After decades of wishing, years of work and months of waiting, the new Dyfi Bridge is finally open.

The £46 million project will speed up traffic passing on the key north-south route and removes a tricky bottleneck on the old 18th century structure over the Dyfi — it’s just too bad that another 21st century innovation, that of 20mph speed restrictions, undermines any progress or cut to journey times.

And while we generally welcome the bridge, there is also the reality that for too long services to mid Wales have been underfunded and underserved by the government down in Cardiff Bay.

While the new bridge gives options for pedestrians and cyclists, it will not see the number 34 bus service. Vital bus services have been stripped away by the government that Lee Waters, the minister for transport and the man who officially opened the bridge on Friday, is responsible for.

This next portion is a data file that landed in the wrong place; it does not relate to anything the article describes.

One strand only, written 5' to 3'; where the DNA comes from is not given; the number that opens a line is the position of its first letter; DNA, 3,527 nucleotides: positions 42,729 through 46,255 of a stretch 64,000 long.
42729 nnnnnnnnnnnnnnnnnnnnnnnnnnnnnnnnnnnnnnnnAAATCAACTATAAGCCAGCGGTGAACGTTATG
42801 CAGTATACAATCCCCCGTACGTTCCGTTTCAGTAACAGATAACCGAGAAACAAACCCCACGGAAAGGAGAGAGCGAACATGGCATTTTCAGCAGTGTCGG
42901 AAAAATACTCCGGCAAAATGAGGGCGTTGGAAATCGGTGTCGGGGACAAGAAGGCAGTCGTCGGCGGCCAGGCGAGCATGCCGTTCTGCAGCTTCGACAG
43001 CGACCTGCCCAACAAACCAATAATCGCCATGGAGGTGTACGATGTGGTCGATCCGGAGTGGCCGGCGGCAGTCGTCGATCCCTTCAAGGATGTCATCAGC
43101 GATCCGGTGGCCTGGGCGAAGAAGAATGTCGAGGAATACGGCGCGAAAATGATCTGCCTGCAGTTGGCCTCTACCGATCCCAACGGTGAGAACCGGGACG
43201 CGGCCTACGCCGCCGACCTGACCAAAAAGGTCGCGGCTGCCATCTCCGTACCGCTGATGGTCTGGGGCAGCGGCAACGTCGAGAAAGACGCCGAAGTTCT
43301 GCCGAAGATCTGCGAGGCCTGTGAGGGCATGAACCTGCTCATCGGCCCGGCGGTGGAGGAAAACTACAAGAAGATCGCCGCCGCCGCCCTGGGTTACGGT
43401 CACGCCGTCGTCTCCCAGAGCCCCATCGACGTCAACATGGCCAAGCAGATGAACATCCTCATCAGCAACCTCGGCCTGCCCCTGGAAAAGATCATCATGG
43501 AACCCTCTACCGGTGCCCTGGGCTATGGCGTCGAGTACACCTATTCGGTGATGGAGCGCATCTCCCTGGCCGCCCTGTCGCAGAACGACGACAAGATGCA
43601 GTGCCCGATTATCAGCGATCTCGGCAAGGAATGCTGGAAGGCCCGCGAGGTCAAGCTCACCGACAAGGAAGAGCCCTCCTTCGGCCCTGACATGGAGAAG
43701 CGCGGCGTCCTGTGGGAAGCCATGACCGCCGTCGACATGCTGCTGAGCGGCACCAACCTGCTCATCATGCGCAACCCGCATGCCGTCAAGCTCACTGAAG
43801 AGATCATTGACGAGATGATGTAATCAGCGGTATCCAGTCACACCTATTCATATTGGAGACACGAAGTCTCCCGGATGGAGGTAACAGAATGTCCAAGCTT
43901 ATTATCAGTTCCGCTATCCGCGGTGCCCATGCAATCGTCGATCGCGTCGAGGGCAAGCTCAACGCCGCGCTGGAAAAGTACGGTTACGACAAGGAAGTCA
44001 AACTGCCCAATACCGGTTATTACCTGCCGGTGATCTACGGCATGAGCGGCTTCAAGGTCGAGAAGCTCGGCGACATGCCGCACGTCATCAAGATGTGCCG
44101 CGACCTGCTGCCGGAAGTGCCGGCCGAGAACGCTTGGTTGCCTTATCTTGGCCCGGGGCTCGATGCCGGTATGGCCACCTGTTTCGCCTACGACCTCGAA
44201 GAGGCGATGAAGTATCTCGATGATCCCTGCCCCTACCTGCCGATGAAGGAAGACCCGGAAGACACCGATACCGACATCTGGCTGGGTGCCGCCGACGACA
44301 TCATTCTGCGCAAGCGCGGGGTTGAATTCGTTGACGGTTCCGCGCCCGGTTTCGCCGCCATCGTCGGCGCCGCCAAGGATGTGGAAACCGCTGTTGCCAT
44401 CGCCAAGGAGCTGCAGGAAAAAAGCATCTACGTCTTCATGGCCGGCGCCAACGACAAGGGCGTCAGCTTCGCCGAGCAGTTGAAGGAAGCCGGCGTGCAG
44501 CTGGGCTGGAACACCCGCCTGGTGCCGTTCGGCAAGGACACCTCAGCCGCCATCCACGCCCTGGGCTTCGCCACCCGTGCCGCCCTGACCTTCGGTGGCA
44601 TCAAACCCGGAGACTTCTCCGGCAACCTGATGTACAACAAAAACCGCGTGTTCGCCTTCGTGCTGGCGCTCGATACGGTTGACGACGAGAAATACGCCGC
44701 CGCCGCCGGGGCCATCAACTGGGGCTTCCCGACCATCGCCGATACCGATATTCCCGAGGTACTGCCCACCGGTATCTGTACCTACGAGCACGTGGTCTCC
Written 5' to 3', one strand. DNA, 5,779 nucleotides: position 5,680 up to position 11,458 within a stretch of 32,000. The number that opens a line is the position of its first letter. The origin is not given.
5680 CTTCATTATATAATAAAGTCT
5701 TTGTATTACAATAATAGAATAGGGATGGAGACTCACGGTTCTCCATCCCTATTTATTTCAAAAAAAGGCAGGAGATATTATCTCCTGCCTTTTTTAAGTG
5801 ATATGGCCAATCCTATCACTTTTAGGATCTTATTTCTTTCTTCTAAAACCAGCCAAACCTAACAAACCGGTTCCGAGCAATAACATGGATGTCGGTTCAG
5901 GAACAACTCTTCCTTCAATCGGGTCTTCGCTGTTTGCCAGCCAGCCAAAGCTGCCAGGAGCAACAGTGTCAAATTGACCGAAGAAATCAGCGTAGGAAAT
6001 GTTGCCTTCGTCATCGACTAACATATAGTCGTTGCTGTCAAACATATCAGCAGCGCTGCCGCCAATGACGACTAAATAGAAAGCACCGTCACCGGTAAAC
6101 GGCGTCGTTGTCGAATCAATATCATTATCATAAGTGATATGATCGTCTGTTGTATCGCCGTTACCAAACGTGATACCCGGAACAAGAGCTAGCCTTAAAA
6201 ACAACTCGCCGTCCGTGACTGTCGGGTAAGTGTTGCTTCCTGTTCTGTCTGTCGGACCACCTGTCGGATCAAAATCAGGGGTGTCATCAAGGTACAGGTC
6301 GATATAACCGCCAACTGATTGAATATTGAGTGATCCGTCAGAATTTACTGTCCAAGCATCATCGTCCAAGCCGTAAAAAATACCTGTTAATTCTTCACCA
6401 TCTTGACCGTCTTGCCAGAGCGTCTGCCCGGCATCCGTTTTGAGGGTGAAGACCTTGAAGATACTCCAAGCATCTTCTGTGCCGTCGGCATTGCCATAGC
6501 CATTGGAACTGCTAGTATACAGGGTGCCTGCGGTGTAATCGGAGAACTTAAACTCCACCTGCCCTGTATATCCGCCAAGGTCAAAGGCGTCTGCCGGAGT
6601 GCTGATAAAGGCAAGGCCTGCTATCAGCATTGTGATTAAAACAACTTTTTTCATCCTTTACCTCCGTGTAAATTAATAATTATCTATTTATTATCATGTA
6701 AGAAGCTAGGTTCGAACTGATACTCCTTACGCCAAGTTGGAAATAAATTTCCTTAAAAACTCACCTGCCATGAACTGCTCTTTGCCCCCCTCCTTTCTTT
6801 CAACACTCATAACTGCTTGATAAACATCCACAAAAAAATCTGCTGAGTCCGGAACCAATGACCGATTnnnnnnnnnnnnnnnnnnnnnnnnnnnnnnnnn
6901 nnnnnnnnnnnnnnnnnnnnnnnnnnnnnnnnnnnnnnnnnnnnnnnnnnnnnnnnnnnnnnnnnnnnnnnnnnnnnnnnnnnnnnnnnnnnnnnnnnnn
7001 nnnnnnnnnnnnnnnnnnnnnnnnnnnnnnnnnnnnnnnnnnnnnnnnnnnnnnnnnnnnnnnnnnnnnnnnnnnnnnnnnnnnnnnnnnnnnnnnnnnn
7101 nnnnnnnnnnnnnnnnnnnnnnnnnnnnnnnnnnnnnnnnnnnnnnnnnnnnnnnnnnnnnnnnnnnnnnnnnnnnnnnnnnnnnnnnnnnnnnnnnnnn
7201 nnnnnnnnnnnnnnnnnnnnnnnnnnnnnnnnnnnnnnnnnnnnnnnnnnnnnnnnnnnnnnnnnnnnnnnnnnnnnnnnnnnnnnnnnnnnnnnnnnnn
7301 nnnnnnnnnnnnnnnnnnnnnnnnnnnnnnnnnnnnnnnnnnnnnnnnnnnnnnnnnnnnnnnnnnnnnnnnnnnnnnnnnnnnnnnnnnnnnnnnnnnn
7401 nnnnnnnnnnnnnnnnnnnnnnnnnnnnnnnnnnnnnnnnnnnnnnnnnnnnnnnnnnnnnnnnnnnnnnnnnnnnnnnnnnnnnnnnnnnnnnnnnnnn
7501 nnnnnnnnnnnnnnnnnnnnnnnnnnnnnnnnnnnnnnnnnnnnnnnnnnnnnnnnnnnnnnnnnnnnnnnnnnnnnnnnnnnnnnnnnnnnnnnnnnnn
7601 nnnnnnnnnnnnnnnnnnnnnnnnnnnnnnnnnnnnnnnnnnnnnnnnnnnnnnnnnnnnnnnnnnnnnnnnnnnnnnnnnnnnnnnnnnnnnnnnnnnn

Last month Lloyd’s Coaches which runs bus services across Powys and Gwynedd announced the regular timetabled bus route serving Aberllefenni in Gwynedd to Aberystwyth would be cancelled and replaced with an on-demand ‘fflecsi’ service, requiring users to ring up and book the bus two hours in advance.

This comes as the Centre for Alternative Technology (CAT) based in Corris, which sits on the number 34 bus route, closed its visitor centre to the public in November.

Mr Waters said on this during the bridge opening last week: “We’ve got a problem with private buses because people are just not travelling in the same numbers they did before Covid-19, and the companies just can’t make a profit.

“They’ve been withdrawing services as a result and [the Welsh Government] has less money to try and subsidise them.

“We are going to change the way we organise buses in Wales to make sure they serve the public, not just profit.”

How about trains too, Mr Waters? Transport for Wales — the rail operators for which you are technically responsible — treats this region as if it is dirt.

How about that Llanbedr bypass? The people of that village have been waiting for decades for their relief road — and nothing has happened.

Thanks for the bridge, but we need more. Much more. We’re sick and tired of being treated like second-class citizens living in a Third World country.